clay tablet
An example of a clay tablet with Akkadian text from Mesopotamia. Image Credit: Wikimedia Commons/Osama Shukir Muhammed Amin

If terrible customer service has ever left you frustrated, take heart and know you’re not alone.

Click start to play today’s Spell It, where we ‘seek’ out the oldest complaint letter ever recorded.

Bad service goes back thousands of years, it seems. According to an October 2023 report in the National Geographic, a tablet from the ancient city of Ur (modern-day Iraq), was unearthed about a century ago by the renowned English archaeologist Sir Leonard Woolley. The palm-sized clay tablet, which dates back to 1750BC, was carved in Akkadian, the language spoken in Mesopotamia at the time.

When researchers transcribed what was said, they found something incredibly relatable. The tablet contained a letter of complaint, written by a disgruntled trader named Nanni, who fired off a series of grievances against an allegedly unscrupulous merchant named Ea-nasir, for a transaction gone wrong.

In the letter, Nanni blames Ea-nasir for guaranteeing “fine quality copper ingots”, and then not delivering on his promise. Instead, the merchant allegedly sent across low-grade copper, treated Nanni’s messenger with contempt and took his money. Nanni is particularly offended by what Ea-nasir reportedly told Nanni’s messenger when he attempted to dispute the quality of the copper. He was dismissed with the words: “If you want to take them, take them. If you do not want to take them, go away!”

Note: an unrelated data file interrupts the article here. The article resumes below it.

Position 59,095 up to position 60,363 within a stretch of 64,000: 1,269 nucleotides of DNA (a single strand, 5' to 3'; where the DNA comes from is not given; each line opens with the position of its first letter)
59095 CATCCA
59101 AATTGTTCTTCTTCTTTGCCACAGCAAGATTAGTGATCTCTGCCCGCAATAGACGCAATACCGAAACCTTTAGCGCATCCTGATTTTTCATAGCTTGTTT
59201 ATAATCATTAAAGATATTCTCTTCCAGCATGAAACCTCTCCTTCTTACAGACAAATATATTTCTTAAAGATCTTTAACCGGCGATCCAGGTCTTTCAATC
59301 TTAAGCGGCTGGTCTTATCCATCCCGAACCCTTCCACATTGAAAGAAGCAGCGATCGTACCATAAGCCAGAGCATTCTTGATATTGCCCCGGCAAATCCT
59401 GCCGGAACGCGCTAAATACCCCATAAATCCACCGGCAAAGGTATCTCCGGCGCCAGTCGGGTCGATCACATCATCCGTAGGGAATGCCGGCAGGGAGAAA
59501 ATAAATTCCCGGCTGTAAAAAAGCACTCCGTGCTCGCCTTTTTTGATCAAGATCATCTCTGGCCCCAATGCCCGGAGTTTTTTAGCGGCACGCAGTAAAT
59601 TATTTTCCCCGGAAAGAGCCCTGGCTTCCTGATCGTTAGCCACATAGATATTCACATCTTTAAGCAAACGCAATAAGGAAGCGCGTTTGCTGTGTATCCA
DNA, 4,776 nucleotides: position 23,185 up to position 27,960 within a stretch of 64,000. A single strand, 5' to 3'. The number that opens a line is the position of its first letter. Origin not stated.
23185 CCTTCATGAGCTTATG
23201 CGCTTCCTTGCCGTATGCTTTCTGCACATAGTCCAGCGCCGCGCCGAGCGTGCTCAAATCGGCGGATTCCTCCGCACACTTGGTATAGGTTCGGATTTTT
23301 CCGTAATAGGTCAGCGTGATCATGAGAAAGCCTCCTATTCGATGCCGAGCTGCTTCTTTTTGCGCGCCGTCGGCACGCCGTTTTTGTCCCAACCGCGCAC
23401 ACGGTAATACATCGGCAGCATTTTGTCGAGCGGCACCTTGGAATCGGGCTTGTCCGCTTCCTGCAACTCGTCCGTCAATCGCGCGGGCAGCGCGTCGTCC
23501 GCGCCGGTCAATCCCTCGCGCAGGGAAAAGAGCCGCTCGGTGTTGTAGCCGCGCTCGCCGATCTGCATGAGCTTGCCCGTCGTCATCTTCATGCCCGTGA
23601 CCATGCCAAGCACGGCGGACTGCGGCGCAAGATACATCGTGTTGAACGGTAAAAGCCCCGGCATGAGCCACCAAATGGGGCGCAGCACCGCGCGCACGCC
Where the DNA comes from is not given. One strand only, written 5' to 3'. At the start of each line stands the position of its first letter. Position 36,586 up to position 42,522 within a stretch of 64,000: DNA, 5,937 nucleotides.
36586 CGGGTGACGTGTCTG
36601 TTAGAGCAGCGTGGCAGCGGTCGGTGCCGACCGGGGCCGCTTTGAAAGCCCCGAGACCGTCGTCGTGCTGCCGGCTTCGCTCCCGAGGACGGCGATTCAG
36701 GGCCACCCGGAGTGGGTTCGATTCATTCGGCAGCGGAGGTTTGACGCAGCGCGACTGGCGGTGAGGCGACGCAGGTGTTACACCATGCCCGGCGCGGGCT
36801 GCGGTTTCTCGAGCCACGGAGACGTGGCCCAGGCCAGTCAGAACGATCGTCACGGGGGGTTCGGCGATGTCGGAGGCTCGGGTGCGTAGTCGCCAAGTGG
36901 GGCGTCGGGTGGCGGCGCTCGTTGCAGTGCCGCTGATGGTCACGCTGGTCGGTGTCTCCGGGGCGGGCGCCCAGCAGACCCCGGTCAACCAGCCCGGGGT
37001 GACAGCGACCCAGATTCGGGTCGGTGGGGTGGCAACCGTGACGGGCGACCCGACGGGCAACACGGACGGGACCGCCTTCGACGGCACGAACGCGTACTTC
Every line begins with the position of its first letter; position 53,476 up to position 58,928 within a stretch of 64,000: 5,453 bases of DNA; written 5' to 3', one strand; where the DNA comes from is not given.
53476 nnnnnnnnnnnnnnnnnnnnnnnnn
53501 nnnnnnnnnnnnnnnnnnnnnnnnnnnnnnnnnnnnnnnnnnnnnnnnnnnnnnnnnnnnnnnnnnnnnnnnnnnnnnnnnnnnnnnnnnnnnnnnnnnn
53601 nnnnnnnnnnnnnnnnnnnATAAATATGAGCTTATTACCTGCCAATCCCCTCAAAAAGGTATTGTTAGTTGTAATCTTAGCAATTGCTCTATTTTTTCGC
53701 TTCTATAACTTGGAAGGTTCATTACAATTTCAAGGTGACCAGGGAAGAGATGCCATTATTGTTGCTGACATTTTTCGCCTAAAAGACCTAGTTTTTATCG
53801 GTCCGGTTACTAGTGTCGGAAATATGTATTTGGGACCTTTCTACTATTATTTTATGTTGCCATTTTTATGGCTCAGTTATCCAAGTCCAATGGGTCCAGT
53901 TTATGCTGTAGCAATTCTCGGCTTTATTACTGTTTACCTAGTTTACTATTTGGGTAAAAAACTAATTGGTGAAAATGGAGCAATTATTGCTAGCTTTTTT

Livid and demanding a refund, Nanni furiously promises he will not go out of his way to deal with the merchant in the future: “I shall from now on select and take the ingots individually in my own yard, and I shall exercise against you my right of rejection because you have treated me with contempt.” In another translation, Nanni even goes as far as to say: “Because you despised me, I shall inflict grief on you!”

The complaint letter captured the realities of an ancient economy – copper was an important commodity in the Bronze Age in Mesopotamia, where it was used to make essential items, like tools, cutlery and vessels. But since Ur, a powerful city-state on the Arabian Gulf, was not rich in metals, traders had to obtain copper from more than 965km away from Dilman (modern-day Bahrain).

The tablet, which is part of the British Museum’s extensive collection, enjoys a Guinness World Record title for the world’s oldest complaint. And Nanni’s compelling letter has inspired an endless string of memes, comics, and wild comparisons to modern-day complaints on the internet.

Do you find Nanni’s complaint relevant? Play today’s Spell It and let us know at